Boilerplate: The Fine Print, Vanishing Rights, and the Rule of Law

Boilerplate: The Fine Print, Vanishing Rights, and the Rule of Law

by Margaret Jane Radin

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Boilerplate--the fine-print terms and conditions that we become subject to when we click "I agree" online, rent an apartment, enter an employment contract, sign up for a cellphone carrier, or buy travel tickets--pervades all aspects of our modern lives. On a daily basis, most of us accept boilerplate provisions without realizing that should a dispute arise about a purchased good or service, the nonnegotiable boilerplate terms can deprive us of our right to jury trial and relieve providers of responsibility for harm. Boilerplate is the first comprehensive treatment of the problems posed by the increasing use of these terms, demonstrating how their use has degraded traditional notions of consent, agreement, and contract, and sacrificed core rights whose loss threatens the democratic order.

Margaret Jane Radin examines attempts to justify the use of boilerplate provisions by claiming either that recipients freely consent to them or that economic efficiency demands them, and she finds these justifications wanting. She argues, moreover, that our courts, legislatures, and regulatory agencies have fallen short in their evaluation and oversight of the use of boilerplate clauses. To improve legal evaluation of boilerplate, Radin offers a new analytical framework, one that takes into account the nature of the rights affected, the quality of the recipient's consent, and the extent of the use of these terms. Radin goes on to offer possibilities for new methods of boilerplate evaluation and control, among them the bold suggestion that tort law rather than contract law provides a preferable analysis for some boilerplate schemes. She concludes by discussing positive steps that NGOs, legislators, regulators, courts, and scholars could take to bring about better practices.

Product Details

ISBN-13: 9781400844838
Publisher: Princeton University Press
Publication date: 12/07/2012
Sold by: Barnes & Noble
Format: NOOK Book
Pages: 360
File size: 2 MB

About the Author

Margaret Jane Radin is the Henry King Ransom Professor of Law at the University of Michigan and the William Benjamin Scott and Luna M. Scott Professor of Law, emerita, at Stanford University. Radin is the author of Reinterpreting Property and Contested Commodities.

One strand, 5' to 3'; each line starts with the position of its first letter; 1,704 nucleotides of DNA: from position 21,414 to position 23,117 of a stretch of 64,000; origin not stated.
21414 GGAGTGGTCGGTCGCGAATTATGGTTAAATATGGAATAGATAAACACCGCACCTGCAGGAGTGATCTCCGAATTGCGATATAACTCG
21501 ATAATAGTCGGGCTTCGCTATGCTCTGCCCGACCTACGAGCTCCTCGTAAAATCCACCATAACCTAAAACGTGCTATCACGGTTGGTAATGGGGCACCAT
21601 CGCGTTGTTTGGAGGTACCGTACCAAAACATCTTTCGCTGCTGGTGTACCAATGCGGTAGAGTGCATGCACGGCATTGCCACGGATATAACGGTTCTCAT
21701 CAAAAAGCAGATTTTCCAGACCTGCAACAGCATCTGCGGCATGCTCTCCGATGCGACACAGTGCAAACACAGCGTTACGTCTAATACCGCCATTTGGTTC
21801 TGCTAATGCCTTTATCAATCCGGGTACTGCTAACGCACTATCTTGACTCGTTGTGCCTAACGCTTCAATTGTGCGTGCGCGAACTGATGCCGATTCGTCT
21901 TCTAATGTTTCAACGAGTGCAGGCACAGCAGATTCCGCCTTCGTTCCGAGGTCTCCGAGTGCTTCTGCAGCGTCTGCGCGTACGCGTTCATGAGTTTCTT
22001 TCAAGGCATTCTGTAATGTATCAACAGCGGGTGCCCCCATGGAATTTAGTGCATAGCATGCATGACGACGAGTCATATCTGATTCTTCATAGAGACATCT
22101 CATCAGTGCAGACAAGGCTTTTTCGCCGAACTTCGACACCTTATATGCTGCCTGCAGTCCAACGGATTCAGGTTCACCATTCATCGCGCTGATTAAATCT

Table of Contents

Acknowledgments ix
Prologue: World A (Agreement) and World B (Boilerplate) xiii
Part I. Boilerplate, Consumers' Rights,and the Rule of Law 1
  • Chapter 1 An Overview of Worlds A and B 3
  • Chapter 2 Normative Degradation: Deleting Rights without Consent in the Name of Contract 19
  • Chapter 3 Democratic Degradation: Replacing the Law of the State with the "Law" of the Firm 33

Part II. Boilerplate and Contract Theory: Rationales and Rationalizations 53
  • Chapter 4 A Summary of the Philosophy of Contract: The Theories of World A 55
  • Chapter 5 Can Autonomy Theory (Agreement, Consent) Justify Boilerplate Deletion of Rights? 82
  • Chapter 6 Can Utilitarian-Welfare (Economic) Theory Justify Boilerplate Deletion of Rights? 99

Part III. Boilerplate and Contract Remedies: Current Judicial Oversight and Possible Improvements 121
  • Chapter 7 Evaluating Current Judicial Oversight 123
  • Chapter 8 Can Current Oversight Be Improved? 143
  • Chapter 9 Improving Evaluation of Boilerplate: A Proposed Analytical Framework 154

Part IV. Escaping Contract: Other Remedial Possibilities 187
  • Chapter 10 "Private" Reform Ideas: Possible Market Solutions 189
  • Chapter 11 Reconceptualizing (Some) Boilerplate under Tort Law 197
  • Chapter 12 "Public" and Hybrid Regulatory Solutions 217

Afterword: What's Next for Boilerplate? 243
Notes 249
Index 313

What People are Saying About This

From the Publisher

"Radin critiques the mass phenomenon of boilerplate, or nonnegotiable contract terms, of which consumers are unlikely to be aware. The book introduces and elegantly combines several theoretical challenges in this area and will be an important intervention in the debate."—Aditi Bagchi, Fordham University School of Law

"The law has allowed a very basic idea—that humans might come to an agreement—to morph into an embarrassment for law and injustice for too many. This brilliant and powerful book puts the mess in context, and offers a path forward to reform."—Lawrence Lessig, Harvard University

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